Tapping into the subconscious
It was the mid-80s (yes, I had big hair) and I was hired as a writer/video producer for a large Bay Area company. My student loans were due and I was thrilled to get a much coveted job in my field. There was only one problem–the company had a no smoking policy and I had a pack a day habit and believed my creativity depended on it. I had one week to quit. Fortunately, I’d had an internship at a public access TV station and one of the clients was a hypnotherapist. Once a week I videotaped him teaching hypnosis to social workers and psychologists. I witnessed the power of hypnosis in that setting and hoped it might help me so I gave him a call. He was happy to help. A few days later I had my first hypnosis session and my last cigarette.
Why is hypnosis so powerful?
There are a few reasons why hypnosis works. The first is that you are in a relaxed state. The second is that a relaxed state is a receptive state–one that is open to suggestion. This state bypasses the critical, discerning mind and speaks directly to the subconscious mind. The subconscious believes just about anything it’s told. Add to this a strong desire to change a particular behavior like smoking and you will manifest your desire. Once I understood the power of the hypnosis and the effect it has on the subconscious, I used it often for relaxation, pain management, anxiety, falling asleep, and getting work done quickly. I used it to come up with creative ideas and to solve problems. I learned self-hypnosis and became invincible. What I discovered is that eventually, the habits I changed using hypnosis no longer required it.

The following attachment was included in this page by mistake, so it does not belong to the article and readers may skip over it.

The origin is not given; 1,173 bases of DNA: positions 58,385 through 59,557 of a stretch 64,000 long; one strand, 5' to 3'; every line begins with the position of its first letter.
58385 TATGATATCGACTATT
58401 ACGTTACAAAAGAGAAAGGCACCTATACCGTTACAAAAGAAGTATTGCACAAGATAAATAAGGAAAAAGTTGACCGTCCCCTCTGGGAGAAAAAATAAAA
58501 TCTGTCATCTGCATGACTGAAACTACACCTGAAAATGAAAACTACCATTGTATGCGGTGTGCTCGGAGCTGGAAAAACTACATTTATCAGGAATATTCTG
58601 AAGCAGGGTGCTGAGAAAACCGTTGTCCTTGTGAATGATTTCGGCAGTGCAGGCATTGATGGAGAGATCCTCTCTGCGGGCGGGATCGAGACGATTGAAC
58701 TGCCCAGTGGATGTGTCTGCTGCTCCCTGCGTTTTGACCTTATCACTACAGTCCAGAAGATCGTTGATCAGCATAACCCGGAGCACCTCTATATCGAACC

Examples of changes that occurred because of hypnosis
Sleep came as soon as my head hit the pillow. Creative ideas flowed the minute I sat in my office chair. Procrastination disappeared and I consistently completed projects before the deadline. Limiting thoughts and beliefs vanished. Over time, I discovered there were other ways to tap into the subconscious. Relaxation, visualization, exercise, dreams, positive self-talk, even automatic writing. None of these techniques are difficult to apply–you just have to do it. The more you do it, but better you get at it and the better your results. Regardless of the type of work you do, these techniques will enhance your efforts and make whatever aspect of life you choose easier, faster and more fun. For me, it’s writing, For my friend Ruth, it’s learning the piano in midlife. For another friend, it’s her art.
If you want to give some of these techniques a try, I’m offering a FREE Zoom course, “Free Yourself to Write.” It’s the last Wednesday of each month through 2021 from 2-3 p.m. Pacific Time.
You can register HERE.
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Jan Fishler is the author of Searching for Jane, Finding Myself (an adoption memoir), Don’t Stop Now: Making the Most of the Rest of Your Life, Flex Your Writing Muscle (365 Writing Prompts), and PTSD: Lessons From Vietnam. She is a motivational speaker who also teaches writing classes online. More about Jan at www.JanFishler.net